By Dean Larson

Play to your strengths. And if you’re Chrysler’s in-house performance brand Mopar, that means building big stinking powerful V8 engines for use in full-bodied domestic cars. Getting back to basics, Mopar established itself in muscle car/pony car market in recent years by building high-horsepower HEMI engines. But building big power these days pretty much requires some sort of forced induction, and Mopar has really been on a roll since adding a factory-equipped supercharger to the HEMI back in 2015, creating the now-sensational Hellcat engine. The 6.2-liter Hellcat engine put down a massive 707 hp and 650 lb-ft. Mopar was back in the headlines in 2017 with an even hotter version of the 6.2, which produces up to 840 hp on 100-octane fuel in the Dodge Demon. But if you’re a Mopar nut, there’s one displacement that stands above the rest, and the new Mopar Hellephant crate engine answers with 426 supercharged cubic inches.

The Hellephant moniker is actually a blend of two previous Mopar themes at work here. One, being the original 426 HEMI’s nickname, “the elephant engine,” and second being the modern Hellcat supercharged HEMI. The original elephant engine’s size and rated output was groundbreaking in its day, at 425 hp and 490 lb-ft, and the new 426 doesn’t disappoint. Producing 1,000 hp and 950 lb-ft, the new 426-ci Hellephant becomes the first 1,000-hp crate engine to be offered by an OEM.

Getting down to the details, the new 426-ci crate is able to crest the 1,000-hp mark thanks to its huge displacement and improvements to the supercharger. The all-aluminum block is an oversquare design, with a 4.0-inch stroke and 4.125-inch bore. The valvetrain assembly was borrowed from the SRT Demon and a new high-lift camshaft and forged pistons were spec’d. The supercharger was also improved with a “high-efficiency rotor.”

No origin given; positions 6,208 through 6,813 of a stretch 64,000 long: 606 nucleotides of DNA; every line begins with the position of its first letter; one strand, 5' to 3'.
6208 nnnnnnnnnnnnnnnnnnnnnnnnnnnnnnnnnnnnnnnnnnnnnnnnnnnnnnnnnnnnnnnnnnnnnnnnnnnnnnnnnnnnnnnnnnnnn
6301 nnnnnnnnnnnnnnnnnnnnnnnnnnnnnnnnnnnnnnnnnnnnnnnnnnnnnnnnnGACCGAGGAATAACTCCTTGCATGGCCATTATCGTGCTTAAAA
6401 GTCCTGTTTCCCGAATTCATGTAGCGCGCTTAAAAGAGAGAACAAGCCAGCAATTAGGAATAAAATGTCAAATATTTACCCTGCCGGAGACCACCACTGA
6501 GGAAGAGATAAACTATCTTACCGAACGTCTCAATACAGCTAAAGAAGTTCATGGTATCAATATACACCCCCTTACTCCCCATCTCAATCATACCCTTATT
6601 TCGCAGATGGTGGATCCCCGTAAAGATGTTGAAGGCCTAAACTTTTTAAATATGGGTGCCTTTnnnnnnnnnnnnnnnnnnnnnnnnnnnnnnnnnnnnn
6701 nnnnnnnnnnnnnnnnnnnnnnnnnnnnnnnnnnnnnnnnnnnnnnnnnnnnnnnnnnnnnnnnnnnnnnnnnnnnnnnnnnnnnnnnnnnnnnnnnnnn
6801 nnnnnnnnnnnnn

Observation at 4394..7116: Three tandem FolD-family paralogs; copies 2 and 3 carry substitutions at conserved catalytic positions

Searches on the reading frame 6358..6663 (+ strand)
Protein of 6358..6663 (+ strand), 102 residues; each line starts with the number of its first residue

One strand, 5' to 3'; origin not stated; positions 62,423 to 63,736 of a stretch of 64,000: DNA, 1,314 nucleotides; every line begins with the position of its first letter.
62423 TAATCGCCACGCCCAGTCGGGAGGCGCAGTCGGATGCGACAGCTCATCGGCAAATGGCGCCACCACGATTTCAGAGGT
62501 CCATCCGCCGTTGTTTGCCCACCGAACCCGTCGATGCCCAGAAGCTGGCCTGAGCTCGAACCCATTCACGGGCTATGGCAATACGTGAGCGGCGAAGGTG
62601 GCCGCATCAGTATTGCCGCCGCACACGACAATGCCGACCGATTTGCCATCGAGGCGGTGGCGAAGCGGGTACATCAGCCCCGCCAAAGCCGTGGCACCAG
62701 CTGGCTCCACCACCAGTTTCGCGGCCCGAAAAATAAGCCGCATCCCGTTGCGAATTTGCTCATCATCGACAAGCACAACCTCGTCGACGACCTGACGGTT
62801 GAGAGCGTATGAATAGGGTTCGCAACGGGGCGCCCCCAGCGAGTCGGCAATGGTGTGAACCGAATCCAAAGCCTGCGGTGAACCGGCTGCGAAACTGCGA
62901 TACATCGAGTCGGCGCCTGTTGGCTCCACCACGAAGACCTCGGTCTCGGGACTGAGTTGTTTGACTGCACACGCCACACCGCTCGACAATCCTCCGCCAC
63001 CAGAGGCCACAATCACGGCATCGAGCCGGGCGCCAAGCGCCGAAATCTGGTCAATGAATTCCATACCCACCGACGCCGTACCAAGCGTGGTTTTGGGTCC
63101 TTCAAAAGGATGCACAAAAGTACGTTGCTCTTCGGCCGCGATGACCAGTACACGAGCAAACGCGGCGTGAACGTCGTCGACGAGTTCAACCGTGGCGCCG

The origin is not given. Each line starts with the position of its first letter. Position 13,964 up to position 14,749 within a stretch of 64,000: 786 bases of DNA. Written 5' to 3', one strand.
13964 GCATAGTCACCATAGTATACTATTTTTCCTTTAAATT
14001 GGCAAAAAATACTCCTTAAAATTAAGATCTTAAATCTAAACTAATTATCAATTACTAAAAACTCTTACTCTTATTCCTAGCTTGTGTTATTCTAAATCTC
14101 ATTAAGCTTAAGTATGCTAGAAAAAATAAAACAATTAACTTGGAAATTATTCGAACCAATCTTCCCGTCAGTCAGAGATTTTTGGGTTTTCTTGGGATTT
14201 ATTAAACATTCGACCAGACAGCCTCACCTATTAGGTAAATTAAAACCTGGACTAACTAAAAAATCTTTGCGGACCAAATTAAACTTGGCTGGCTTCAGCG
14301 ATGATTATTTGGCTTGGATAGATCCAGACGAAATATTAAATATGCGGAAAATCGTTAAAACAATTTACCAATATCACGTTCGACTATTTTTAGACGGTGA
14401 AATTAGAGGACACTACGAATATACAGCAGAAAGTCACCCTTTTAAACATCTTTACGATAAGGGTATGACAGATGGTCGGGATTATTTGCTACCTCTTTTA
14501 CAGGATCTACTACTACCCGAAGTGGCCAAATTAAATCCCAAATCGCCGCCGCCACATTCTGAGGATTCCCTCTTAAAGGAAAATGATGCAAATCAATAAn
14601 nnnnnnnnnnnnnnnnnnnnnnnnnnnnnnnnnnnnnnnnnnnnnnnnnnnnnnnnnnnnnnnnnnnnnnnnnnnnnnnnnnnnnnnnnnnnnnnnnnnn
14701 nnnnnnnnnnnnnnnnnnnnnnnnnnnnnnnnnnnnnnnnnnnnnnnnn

It would be easy enough for Dodge to tout its new 426-ci mill in its hottest race cars alone, but the company is actually offering the engine as legit crate with accessories and an installation kit. Mopar’s front accessory drive kit includes an alternator, power-steering pump, belts and pulleys. The installation kit includes a powertrain control module (PCM), power distribution center, chassis and engine wiring harnesses, accelerator pedal, sensors and a CANbus interface. The unlocked PCM is set to deliver 1,000 hp and 950 lb-ft as delivered. In a press release, Mopar noted that installing the new engine and its installation kit should be a relatively plug-and-play procedure for experienced installers.

Inside the Dodge booth at SEMA, the Hellephant was debuted inside a stretched, reimagined 1968 Dodge Charger. The wide-body Charger was fit with the new 1,000 hp Hellephant engine and the TREMEC-built T6060 six-speed manual. Dubbed the "1968 Dodge "Super Charger concept," the car borrows heavily from Dodge's current line of SRT-badged cars.

1968 Dodge Super Charger Concept